Making tea is an ancient practice with roots in China going back thousands of years. Like many agricultural processes, tea has been industrialized resulting in a much lower quality product. Remarkably there are still those who are building on the rich tradition of tea growing and processing to make quality teas that offer unique flavors and qualities.
Tea Growing Regions
Ideally tea grows in subtropical mountainous areas with good soil drainage and an abundance of moist fog. As with premium wine, the growing location is an important factor in the quality of the tea. While the tea plant is indigenous to China, quality teas are now grown throughout Asia:
China produces green, oolong, and pu'er teas, as well as black tea which they call red tea.
Japan grows almost exclusively green tea, most of which they consume domestically.
Taiwan is known for it's excellent oolong teas, and also grows makes some green and black teas.
India and Sri Lanka produce mostly black tea.
Picking and Processing
Tea is picked several times a year. Each harvest time offers slightly different characteristics to the leaves. Spring leaves harvested in April and May are highly prized, and are essential for making white and green teas. Some oolong teas that rely on the leaf hopper are harvested in the summer. There may be additional harvests in the autumn and winter. There are teas made from individual new leaves, while other teas include the growing tips of the tea plant with a few leaves and some stem.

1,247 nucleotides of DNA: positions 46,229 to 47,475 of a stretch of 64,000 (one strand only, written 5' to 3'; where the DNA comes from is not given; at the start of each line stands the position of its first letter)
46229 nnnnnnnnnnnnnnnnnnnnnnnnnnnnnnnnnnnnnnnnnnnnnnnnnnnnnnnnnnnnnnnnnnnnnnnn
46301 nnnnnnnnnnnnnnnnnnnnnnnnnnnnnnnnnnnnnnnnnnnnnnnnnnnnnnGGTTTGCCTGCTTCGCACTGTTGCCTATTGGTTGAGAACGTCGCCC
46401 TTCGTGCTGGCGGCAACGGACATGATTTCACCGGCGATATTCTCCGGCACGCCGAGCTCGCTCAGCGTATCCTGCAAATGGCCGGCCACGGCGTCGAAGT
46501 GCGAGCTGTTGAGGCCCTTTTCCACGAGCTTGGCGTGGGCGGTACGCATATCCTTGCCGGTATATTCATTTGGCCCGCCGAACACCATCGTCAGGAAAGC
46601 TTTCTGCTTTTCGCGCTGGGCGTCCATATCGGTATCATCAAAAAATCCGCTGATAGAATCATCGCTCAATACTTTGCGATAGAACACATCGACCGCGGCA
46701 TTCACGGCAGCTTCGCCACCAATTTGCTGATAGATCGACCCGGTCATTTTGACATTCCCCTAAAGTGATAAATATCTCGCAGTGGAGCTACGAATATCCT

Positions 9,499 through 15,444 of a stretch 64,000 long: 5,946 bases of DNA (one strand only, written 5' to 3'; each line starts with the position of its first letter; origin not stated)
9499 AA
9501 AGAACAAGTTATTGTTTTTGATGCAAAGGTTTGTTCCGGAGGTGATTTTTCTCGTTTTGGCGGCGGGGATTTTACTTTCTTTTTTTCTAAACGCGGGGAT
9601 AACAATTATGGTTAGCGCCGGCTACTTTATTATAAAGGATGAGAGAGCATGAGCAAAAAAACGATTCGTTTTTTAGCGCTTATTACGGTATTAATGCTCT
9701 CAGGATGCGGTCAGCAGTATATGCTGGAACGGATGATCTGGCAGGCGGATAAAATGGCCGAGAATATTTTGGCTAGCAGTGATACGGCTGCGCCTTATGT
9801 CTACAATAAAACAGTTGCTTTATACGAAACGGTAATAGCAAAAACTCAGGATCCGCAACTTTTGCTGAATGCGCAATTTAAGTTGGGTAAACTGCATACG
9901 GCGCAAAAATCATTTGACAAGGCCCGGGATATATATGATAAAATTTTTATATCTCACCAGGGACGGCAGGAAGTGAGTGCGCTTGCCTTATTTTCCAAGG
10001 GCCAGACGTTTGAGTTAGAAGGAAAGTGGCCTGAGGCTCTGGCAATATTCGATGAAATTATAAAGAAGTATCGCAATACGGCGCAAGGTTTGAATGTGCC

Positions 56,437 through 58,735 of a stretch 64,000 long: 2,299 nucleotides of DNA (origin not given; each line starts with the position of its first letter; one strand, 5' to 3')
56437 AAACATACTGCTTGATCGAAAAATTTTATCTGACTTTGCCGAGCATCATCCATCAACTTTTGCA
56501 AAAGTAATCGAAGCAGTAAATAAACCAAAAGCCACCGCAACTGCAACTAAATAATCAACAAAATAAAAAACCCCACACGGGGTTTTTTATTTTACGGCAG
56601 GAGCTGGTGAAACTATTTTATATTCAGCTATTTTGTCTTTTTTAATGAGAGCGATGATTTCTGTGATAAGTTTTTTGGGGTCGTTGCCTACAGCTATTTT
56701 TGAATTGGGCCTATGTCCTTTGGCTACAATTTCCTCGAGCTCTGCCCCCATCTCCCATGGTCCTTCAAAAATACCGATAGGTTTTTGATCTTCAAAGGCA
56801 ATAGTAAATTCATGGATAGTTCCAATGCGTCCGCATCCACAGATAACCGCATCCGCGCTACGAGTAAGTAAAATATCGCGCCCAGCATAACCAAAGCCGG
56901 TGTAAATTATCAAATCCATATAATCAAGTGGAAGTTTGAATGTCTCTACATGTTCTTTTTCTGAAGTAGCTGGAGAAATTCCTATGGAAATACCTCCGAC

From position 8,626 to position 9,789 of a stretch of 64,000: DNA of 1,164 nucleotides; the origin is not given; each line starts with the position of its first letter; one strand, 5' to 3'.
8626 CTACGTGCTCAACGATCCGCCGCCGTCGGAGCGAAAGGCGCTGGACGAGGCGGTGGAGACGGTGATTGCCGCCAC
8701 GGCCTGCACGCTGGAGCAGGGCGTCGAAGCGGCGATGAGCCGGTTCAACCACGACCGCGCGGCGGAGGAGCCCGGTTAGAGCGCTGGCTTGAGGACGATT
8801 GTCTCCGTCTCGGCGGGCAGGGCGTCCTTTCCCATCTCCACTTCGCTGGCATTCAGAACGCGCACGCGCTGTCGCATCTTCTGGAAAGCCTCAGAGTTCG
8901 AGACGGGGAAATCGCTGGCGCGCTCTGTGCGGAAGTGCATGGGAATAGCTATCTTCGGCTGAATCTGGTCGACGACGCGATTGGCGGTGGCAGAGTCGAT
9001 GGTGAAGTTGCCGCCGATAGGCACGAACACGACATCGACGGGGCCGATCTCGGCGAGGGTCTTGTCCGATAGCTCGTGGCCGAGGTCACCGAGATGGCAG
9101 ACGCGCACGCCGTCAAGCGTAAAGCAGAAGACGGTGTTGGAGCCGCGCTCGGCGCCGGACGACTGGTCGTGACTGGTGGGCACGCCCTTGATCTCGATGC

The fresh leaves are immediately processed and the exact steps and timing depend on the variety of tea being made. The leaves may be sorted, withered, steamed, fermented, cut, rolled, dried, roasted, or aged. How each of these steps is carried out is the art of the tea maker. These makers are often drawing on a knowledge and skill that is generations deep and can't be replicated by a machine or other tea makers.
Zu Chang Teas
The teas we offer are grown in select tea gardens in Taiwan under the direction of Mr. Wang, a 6th generation tea maker. Some of the teas are grown in the high mountains around 7,000 feet which help them to develop delicate flavors, while others are grown in areas known for their regional characteristics. Mr. Wang oversees the final processing for each tea in his facility in northern Taiwan. After processing, some of these teas are nitrogen-packed in tins to ensure their freshness.